1/4 c onion, diced (approx 1/2 medium)
1 tsp minced garlic
1/2 c summer squash or zucchini, julienned (approx 1 small)
1/2 c red or orange bell pepper, julienned (approx 1 medium)
1/4 c carrot, julienned (approx 1 medium)
1/2 c Parmesan cheese
1/2 c heavy cream
2 TBSP olive oil

Begin by placing the pasta water on to boil. While you wait, heat the olive oil in a large saute pan over medium heat until aromatic. Add the onion and garlic and saute until the onion is translucent. Add the asparagus and carrots and cook for about 3 minutes, or until the carrots soften and the asparagus starts to change color. Add the peppers and the summer squash and cook, stirring frequently, until the vegetables are done. Add the heavy cream and the cheese and stir to mix and turn the heat to very low. Add salt and pepper to taste.

When the past water has boiled add your pasta and cook until al dente. Fresh past should only take a minute or two, but dried pasta usually takes between 7 and 10 depending on the style. Strain the pasta and add the noodles to the pan of sauce. Toss several times to coat the noodles and serve!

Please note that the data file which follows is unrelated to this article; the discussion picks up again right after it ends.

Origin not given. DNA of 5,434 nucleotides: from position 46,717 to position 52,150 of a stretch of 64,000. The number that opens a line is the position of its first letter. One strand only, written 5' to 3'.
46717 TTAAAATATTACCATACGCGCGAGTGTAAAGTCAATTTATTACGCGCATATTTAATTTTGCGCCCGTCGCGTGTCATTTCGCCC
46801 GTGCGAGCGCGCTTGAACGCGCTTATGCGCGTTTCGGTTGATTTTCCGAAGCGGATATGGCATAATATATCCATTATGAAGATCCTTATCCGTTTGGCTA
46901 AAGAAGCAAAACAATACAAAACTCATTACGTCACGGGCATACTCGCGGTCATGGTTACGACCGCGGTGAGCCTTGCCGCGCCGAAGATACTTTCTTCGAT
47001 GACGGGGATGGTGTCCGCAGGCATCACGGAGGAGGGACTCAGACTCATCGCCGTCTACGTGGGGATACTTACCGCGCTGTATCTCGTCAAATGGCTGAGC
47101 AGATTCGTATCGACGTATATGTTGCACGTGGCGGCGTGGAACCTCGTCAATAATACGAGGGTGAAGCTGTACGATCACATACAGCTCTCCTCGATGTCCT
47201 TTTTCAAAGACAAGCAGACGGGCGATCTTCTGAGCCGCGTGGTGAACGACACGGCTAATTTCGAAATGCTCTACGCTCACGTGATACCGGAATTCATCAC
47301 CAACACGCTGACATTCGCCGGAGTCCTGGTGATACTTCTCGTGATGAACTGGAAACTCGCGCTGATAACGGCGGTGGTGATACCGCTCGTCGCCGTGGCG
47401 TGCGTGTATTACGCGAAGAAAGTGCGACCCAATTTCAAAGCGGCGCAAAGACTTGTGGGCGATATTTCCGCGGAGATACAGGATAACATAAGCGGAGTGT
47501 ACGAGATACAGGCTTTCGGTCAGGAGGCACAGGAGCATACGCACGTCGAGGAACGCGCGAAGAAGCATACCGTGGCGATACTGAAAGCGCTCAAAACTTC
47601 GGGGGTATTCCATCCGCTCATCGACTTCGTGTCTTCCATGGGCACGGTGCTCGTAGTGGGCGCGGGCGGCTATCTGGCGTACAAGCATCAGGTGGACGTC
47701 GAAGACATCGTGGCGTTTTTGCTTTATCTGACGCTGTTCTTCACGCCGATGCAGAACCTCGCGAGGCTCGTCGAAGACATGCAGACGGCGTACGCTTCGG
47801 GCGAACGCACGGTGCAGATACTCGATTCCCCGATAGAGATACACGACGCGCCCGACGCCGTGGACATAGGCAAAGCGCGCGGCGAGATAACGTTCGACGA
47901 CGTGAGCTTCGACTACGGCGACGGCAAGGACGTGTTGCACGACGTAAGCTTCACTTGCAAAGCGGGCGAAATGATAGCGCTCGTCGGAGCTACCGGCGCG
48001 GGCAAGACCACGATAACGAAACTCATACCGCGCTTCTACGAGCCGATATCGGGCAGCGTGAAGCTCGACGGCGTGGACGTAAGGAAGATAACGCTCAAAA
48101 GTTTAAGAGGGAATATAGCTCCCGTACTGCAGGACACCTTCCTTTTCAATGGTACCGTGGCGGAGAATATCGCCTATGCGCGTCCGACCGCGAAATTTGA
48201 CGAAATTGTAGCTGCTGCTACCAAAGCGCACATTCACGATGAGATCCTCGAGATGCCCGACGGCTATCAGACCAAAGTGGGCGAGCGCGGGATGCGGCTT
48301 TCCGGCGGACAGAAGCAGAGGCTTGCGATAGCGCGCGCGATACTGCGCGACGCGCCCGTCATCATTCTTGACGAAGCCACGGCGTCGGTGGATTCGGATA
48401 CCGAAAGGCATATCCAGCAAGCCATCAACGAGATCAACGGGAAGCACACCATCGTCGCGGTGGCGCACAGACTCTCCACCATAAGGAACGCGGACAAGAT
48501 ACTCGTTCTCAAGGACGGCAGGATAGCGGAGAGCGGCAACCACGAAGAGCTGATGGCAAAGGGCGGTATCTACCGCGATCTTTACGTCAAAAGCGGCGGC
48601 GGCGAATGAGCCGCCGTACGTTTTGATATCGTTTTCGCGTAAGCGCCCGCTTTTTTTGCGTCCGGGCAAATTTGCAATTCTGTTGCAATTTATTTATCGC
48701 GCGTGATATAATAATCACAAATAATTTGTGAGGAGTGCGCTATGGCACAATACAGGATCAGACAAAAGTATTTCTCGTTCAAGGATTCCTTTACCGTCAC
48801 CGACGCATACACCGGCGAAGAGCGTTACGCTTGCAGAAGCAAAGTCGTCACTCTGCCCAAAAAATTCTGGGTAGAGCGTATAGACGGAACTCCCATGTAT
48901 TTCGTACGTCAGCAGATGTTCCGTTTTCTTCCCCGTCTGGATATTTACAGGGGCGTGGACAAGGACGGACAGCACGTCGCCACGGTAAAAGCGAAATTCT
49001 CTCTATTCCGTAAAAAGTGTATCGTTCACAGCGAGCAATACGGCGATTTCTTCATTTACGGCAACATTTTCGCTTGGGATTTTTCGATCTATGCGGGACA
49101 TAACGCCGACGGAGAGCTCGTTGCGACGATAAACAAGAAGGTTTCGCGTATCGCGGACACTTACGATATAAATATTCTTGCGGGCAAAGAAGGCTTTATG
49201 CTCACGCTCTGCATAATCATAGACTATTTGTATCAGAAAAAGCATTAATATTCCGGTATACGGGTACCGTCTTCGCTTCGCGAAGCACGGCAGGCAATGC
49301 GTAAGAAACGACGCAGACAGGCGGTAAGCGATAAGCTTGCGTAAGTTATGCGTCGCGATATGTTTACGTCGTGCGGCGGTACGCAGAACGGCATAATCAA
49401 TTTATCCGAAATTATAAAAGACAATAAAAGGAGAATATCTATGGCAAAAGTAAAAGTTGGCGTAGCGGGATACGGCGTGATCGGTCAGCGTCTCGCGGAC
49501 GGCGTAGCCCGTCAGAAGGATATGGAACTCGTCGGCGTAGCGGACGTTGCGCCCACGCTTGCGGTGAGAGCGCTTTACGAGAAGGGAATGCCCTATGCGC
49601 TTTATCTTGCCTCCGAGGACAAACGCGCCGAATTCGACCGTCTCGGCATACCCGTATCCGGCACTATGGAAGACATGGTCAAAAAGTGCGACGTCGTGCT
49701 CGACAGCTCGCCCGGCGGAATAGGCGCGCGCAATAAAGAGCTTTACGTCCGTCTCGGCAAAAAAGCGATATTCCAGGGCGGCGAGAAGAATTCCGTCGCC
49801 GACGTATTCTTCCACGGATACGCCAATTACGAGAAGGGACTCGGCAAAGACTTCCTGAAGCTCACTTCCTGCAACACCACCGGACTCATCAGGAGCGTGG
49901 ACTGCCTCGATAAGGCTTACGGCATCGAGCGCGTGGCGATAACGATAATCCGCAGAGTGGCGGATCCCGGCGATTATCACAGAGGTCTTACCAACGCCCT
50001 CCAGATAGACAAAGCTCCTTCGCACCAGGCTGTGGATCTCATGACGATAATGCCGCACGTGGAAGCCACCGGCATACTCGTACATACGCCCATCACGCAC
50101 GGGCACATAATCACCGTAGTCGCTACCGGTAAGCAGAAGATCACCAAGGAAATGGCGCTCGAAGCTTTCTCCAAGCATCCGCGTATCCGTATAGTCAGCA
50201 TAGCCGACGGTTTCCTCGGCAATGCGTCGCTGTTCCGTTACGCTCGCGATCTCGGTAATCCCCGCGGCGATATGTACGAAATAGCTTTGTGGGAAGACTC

Happy Eating!

 

Kitchen Remodel makes for interesting cooking! April 30, 2011

Filed under: Uncategorized — realfoodmama @ 5:56 pm

This week we have been involved in doing a remodel and repair on our kitchen floor. The house, built in 1946, has stood the test of time and bad home improvement projects proudly, but the floor in the kitchen really needed to be replaced.

Without going into too many boring details about the specifics, we spent a day tearing up three layers of floor until we finally hit the subfloor only to discover that the dishwasher, which was no doubt installed upwards of 15 years ago, has been leaking since then. Luckily, there was no major damage done to the subfloor structure, however it has seriously set us back on our schedule. The consequences? I am now without a stove until this coming Friday.